Arab Economies Incurred $1.2tn Losses Due to Coronavirus

Shoppers are seen in an aisle with subsidized vegetable oils at a government outlet in Cairo, Egypt August 29, 2017. REUTERS/Mohamed Abd El Ghany

The novel coronavirus pandemic had a harsh economic impact on the Arab economy. This is with total losses so far amounting to about $1.2tn, amid expectations that some 7.1 million workers will lose their jobs.

A report issued by the Arab League confirmed those numbers. It called for the establishment of a crisis fund that could alleviate the repercussions of the force majeure.

The report prepared by the League’s economic affairs department; it shed light on the short and long term repercussions of the virus. Besides, their impact on the sectors of health, agriculture, food and development

The report detailed the losses as follows: $420bn in market capital; $63bn in the GDP of member countries; additional debts of $220bn; and a daily loss of $550mn in oil revenues. Adding to a decline in exports of $28bn; more than $2bn in tariff revenues and loss of about 7.1 million jobs in 2020

The report said that, according to a preliminary evaluation conducted by the International Labor Organization (ILO), the COVID-19 pandemic will have a major impact on labor markets around the world with the soaring unemployment rate.

It added that the health care and food security sectors would be affected the most by the crisis. Besides, the industries of oil, tourism and air transport.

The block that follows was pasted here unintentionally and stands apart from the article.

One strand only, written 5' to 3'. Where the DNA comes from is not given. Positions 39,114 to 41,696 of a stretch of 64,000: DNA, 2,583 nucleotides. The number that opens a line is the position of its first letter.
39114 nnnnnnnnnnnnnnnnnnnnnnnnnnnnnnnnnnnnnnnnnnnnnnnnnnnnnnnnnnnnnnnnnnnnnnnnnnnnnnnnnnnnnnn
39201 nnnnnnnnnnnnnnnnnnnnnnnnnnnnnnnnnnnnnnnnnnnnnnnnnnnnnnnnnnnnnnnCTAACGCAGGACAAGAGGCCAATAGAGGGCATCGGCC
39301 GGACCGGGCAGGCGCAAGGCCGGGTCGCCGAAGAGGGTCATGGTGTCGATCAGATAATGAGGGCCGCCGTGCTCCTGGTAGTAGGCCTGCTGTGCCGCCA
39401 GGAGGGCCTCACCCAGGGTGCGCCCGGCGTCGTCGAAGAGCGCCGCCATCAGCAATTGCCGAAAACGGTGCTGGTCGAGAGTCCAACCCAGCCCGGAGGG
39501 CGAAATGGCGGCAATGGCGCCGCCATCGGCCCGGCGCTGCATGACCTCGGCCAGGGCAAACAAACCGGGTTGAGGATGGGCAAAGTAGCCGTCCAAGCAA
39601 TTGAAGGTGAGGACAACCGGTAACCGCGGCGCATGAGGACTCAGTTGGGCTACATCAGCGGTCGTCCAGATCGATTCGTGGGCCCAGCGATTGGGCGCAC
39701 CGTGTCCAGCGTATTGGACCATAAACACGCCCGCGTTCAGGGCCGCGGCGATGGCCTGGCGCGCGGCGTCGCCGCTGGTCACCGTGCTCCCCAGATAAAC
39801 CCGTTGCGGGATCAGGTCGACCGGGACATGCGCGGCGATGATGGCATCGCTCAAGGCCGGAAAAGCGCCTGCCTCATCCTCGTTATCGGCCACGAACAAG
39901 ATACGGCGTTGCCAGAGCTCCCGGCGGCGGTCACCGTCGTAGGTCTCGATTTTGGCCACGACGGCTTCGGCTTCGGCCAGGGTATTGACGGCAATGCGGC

Short-term repercussions

The report examined the short-term repercussions in the Arab world, stating: “Although the situation in the Arab countries is much better compared to the United States, the European Union and China, most countries resorted to precautionary measures to contain the virus… leading to huge losses in the aviation and tourism sectors and the loss of about one million employments and hundreds of thousands of seasonal jobs, in addition to the sharp decline in oil prices.”

The report presented a number of proposals including the establishment of an Arab fund for crises. It also reviews the requirements for providing financial support to member-states. This is by setting more flexible temporary conditions, and postponing outstanding installments during this exceptional period.